Cost of Living in Playa del Carmen: My One Month Budget

If you’re thinking about spending time in Playa del Carmen as a digital nomad, remote worker, or even just on vacation, the first question that comes to mind is all about the finances. What is the cost of living in Playa del Carmen? Here’s the budget breakdown of one month I spent eating, drinking, and exploring this beautiful place in 2018.

 Mexico beaches and blue ocean waters from above



Furnished Studio Apartment: $542 

This was definitely the toughest part to keep on budget. Rent will play a huge factor in determining your cost of living in Playa del Carmen. I was on and off Airbnb for weeks looking for places near the beach and was coming up with nothing affordable. Luckily, I finally landed a jackpot.

Our Airbnb is a 15 minute walk from my favorite beach in Playa del Carmen, and a 45 minute walk from downtown. Obviously not ideal, but the walk is on the quiet 5th Ave. and actually really nice to make after sitting at home working all day. When we don’t feel like walking, a taxi is only $2.

We’re also staying in high-season, and when I was searching for a month long stay in January Airbnb said only 1% of listings were left on my dates. So you might have even better luck in different months of the year.

My tip: Start looking early. The absolute best places to stay are between Calle 2 and Calle 40 near 5th avenue, but we’re all the way out on Calle 98 and it’s still safe and nearby.



Transport total: $450

Next, transportation. This is a little stretch to our cost of living in Playa del Carmen because here I include our flights in and out of Cancun, which you can dismiss if you want to. I always compare prices on flights with Skyscanner to find the best deals. It also lists the airport buses and taxis in our day to day life. This does not include transport to and from weekend excursions and day trips, which is in the activities section.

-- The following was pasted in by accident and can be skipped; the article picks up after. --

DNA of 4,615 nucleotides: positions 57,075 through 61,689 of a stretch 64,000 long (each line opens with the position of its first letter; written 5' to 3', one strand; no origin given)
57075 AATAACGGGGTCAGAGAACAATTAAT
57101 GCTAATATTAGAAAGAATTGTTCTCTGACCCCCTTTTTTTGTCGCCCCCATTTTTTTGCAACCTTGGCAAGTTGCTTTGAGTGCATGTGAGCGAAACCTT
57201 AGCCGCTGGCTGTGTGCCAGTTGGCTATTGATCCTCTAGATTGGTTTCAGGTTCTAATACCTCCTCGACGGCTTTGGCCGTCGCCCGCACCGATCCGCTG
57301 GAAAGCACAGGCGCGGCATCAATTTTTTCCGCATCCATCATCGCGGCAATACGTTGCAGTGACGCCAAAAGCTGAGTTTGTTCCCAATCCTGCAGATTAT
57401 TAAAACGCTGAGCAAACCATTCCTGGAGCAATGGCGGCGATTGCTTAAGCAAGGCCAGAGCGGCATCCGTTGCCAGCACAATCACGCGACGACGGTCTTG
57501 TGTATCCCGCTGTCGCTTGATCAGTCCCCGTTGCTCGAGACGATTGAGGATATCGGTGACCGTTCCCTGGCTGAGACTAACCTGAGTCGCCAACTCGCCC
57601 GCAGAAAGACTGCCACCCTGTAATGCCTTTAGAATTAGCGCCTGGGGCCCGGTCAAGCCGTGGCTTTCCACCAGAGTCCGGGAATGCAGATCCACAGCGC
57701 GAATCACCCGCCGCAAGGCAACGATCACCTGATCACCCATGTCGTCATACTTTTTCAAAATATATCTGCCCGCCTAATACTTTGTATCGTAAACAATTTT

Two Flights Chicago –> Cancun w/ checked bag: $272.58

Two Flights Cancun –> Mexico City w/ checked bag: $82.28

Two Airport Bus Tickets Cancun –> Playa del Carmen: $18

Two Airport Bus Tickets Playa del Carmen –> Cancun: $18

Taxis are cheap here, but they don’t have meters and require some negotiating. Just make sure you always leave the main touristy area on 5th Ave where the drivers will offer you crazy high prices. Walk up to Avenue 10 or 15 and you’ll be charged a fraction of the price. During our one month stay in Playa del Carmen we walked a lot, but probably spent an estimated $60 on taxis.


jungle and steps up the Coba pyramid


Food, Drinks, and Activities

Activities total: $1,000

We budgeted to spend $250 a week on going out to eat, getting drinks, and all weekend activities. We work during the week but during the weekends we did a lot. Here’s a breakdown of the cost of living in Playa del Carmen for food and fun.

One day swimming with the turtles $40 incl. one meal

One day visiting a rooftop pool $20 inc. one meal

One day boat Cruise with snorkeling Sponsored but $24 on transport and tip

Two days laying on the beach Free

Two night weekend trip to Tulum, visiting cenotes, the Coba ruins, and renting bikes $170 incl. transport, hostel, food, and drinks

Two night weekend trip to Laguna Bacalar $200 incl. transport, hostel, food, and drinks

Various meals out, nights out, movies, etc: $546

During the week we also volunteered to walk dogs at SOS el Arca (free) spent a day working at the co-working spaces (you can get free one-day passes here), went to movies ($2 tickets) or would walk to town or spend the evening on the beach. Having so many cheap/free/nearby options really helped keep our budget down and save money for the weekends.


steak dinner on catamaya cruise



Total Groceries Costs: $300